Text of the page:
January 12, 2010
WHAT'S MY CREDIT SCORE AND WHAT DOES IT MEAN???????
Your past is never really behind you. Or so it seems when it comes to credit reports.
As you prepare to shape up your finances in 2010, you'll find that improving your credit score is among the more complicated tasks. You may be bewildered by what helps or hurts your score, by how much and for how long. Regardless of whether you understand how it's calculated, the number you're tagged with can play a big hand in your financial fate.
Banks use credit scores to help decide whether to extend loans, and if so, at what price. A lower score will likely mean higher interest rates on credit cards, student loans and mortgages. In the latter scenario, the difference could amount to hundreds of dollars a month.
Generally speaking, a score below 620 is considered poor; 620-659 is fair; 660-749 is good, and 750-850 is excellent. It currently only costs $15.95 to get your score at MyFico.com.
Here are some actions you can take, now and over time, to raise your number.
WHAT TO DO NOW. One of the fastest ways to improve your score is to pay down your balances. How much of a lift you'll get will depend on your overall credit profile. But, paying off all balances could push someone in the 650-range into the 700-range. This is because the portion of your credit line that you're using---your so-called credit utilization----is a big component of your score, accounting for about 30%.
If you buy the standard FICO score package at MyFico.com, you can access a simulator that tells just how much certain actions will lift or lower your score. For some scenarios, you can see how your score would change over one month, versus six months or two years.
In the case of paying down your balances, note that it provides a one-time benefit. You don't get any extra points for keeping your credit usage at a low level.
Also, keep in mind that your report could reflect a high utilization even if you pay your bills on time. This could happen if your lender reports your balance to the credit bureau before you pay your bill. To avoid this scenario, pay off charges as soon as you can---don't wait for due dates.
Another way to have a short-term impact on your score is to make payments on time. If you've been chronically late in the past several months, paying all your bills on time for just one month could boost your score by as much as 20 points.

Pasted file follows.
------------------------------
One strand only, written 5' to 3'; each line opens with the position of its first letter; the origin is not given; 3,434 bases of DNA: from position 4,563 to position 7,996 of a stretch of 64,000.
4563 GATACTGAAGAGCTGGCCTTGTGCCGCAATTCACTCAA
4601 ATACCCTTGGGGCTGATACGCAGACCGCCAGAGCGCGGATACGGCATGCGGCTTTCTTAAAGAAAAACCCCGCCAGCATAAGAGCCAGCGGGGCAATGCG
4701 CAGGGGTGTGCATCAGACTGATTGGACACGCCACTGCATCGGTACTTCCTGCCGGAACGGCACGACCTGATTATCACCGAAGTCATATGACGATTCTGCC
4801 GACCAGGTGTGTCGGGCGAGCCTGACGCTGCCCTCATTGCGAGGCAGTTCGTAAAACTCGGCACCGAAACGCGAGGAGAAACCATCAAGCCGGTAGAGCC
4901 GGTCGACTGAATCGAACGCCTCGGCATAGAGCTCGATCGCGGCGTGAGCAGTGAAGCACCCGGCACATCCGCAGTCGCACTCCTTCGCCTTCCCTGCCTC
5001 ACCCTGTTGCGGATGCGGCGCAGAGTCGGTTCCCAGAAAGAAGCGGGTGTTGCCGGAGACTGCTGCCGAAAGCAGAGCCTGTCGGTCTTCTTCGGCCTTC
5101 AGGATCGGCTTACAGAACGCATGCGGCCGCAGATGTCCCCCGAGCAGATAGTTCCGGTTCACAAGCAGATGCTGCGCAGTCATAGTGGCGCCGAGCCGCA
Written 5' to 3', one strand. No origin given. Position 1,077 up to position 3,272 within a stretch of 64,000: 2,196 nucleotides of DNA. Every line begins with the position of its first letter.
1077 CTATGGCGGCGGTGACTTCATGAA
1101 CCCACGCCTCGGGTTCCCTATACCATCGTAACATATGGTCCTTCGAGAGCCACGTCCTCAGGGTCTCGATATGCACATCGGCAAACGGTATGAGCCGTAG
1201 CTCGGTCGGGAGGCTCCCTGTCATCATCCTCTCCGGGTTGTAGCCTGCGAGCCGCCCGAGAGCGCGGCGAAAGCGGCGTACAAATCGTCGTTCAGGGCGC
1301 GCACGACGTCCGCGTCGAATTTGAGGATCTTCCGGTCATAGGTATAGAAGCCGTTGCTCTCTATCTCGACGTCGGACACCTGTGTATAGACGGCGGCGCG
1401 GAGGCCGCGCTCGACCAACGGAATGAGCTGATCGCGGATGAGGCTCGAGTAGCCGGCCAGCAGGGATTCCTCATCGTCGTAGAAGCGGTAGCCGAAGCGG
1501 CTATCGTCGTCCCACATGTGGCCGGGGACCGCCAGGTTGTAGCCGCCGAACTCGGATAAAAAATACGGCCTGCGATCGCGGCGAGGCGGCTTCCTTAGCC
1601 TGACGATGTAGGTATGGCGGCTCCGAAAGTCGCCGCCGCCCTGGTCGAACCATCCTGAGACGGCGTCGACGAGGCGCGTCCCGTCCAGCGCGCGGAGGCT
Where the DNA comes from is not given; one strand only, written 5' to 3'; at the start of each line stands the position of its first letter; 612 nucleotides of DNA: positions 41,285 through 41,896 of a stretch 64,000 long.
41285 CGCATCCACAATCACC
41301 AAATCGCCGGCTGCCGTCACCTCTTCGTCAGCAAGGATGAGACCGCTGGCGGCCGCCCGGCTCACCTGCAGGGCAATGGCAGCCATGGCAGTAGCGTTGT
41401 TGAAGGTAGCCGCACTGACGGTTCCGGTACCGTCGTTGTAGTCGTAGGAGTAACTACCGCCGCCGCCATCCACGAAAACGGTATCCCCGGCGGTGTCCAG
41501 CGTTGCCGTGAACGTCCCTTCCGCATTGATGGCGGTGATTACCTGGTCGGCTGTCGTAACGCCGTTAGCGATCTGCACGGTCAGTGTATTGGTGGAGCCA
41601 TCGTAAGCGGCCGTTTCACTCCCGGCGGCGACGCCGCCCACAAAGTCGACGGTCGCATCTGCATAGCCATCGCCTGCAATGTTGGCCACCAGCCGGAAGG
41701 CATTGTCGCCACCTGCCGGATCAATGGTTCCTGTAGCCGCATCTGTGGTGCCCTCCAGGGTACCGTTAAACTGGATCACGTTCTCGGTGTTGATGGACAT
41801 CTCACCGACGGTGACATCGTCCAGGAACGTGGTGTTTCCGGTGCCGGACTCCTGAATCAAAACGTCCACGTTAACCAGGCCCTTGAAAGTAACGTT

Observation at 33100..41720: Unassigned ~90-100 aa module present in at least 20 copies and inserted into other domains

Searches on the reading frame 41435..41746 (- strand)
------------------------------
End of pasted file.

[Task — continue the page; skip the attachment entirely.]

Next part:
You'll also want to check for any mistakes on your credit report, since your score is calculated based on the information it contains. You're entitled to ONE FREE CREDIT REPORT A YEAR from each of the credit bureaus---Equifax, Experian and TransUnion. To get your free reports, go to http://www.annualcreditreport.com/ (beware of sites with similar names).
To correct any information, contact the credit bureau and the lender that reported the error. The Federal Trade Commission provides a sample letter on http://www.ftc.gov/ (click on "Credit & Loans" under the "Quick Finder" tab, then "Credit Reports & Scoring" and scroll to the bottom).
DIGGING IN FOR THE LONG HAUL. Once you pay down your debt, improving your score becomes a game of long-term vigilance. "One week's good behavior isn't indicative of future risk", says Craig Watts, a spokeman for FICO. "To improve a poor score is a long-term project".
The key is keeping your report free of any negative marks, which can take years to recover from. For someone with a score of 680, for example, a foreclosure can zap away as much as 105 points, while a bankruptcy can shave off 150 points. A single late payment of 30 days or more can drop your score by 80 points.
The negative marks, including late payments, appear on your credit report for seven years. Chapter 7 bankruptcies, which wipe clean unsecured debt such as credit card bills, remain for 10 years. And the repercussions recede only over time, assuming you stay current on all your payments.
Applications for new credit ding your score too, although to a lesser degree---usually around five points. Those can add up if you are applying for several different credit accounts while shopping to get discounts.
Finally, think twice before closing any accounts. The length of your credit history counts for about 15% of your score, so it's a good idea to hold onto any cards you've had for a long time. Those older cards, coupled with a steady history of prompt payments, should provide a good path to an improved score.